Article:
What's interesting with D&D 5 is the return of Third Party Publishers. Frog God Games has made it into our top ten with their D&D 5 and Pathfinder compatible products. Really, it's about their D&D 5, especially Fifth Edition Foes, an excellent monster book that's D&D 5 compatible. Their similar Pathfinder books sell far fewer copies than nearly identical D&D 5 books. But what about the D20 glut, you ask? Isn't third party publishing for D&D dead?
As long as Wizards of the Coast keeps people hungry for new content with their trickle release schedule with D&D 5, The Stable IP Edition, there will be demand for 5E content. Coming in at #9 is Gale Force Nine with their D&D 5 spell cards (which would be higher with a steady supply), and Goodman Games at #19 with their D&D 5 adventures.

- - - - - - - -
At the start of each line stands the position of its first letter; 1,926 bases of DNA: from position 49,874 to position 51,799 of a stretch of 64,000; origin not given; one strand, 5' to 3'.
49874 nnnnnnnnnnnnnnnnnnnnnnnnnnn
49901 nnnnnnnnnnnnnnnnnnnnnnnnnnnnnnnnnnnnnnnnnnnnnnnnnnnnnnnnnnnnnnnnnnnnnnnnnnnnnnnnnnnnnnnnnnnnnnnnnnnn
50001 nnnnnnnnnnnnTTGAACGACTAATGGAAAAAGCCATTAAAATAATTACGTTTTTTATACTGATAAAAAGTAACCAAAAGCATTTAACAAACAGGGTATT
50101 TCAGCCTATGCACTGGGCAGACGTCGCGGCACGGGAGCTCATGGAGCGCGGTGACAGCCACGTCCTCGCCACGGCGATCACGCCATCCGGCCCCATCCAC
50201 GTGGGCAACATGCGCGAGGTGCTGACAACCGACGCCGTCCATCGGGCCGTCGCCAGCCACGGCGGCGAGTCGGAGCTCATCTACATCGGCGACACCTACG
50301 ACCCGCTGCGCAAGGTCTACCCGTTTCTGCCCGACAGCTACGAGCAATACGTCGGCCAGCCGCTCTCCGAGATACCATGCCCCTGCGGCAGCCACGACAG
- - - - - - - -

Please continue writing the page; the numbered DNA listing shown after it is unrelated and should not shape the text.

Adventures never sell well, so no surprise there. Figure one in five players (the DM) could potentially buy a published adventure and only half of them actually do (10% of the market).
Licensing (or lack thereof) is a whole other discussion. GF9 sells licensed D&D products, while the others do not.
Note "Other" in the third position. D&D, Pathfinder, and compatible lines may be 70% of sales, but we carry about 25 additional brands in the Other category, for about 45 total "lines." A line can be a single book, so this can include a lot of things.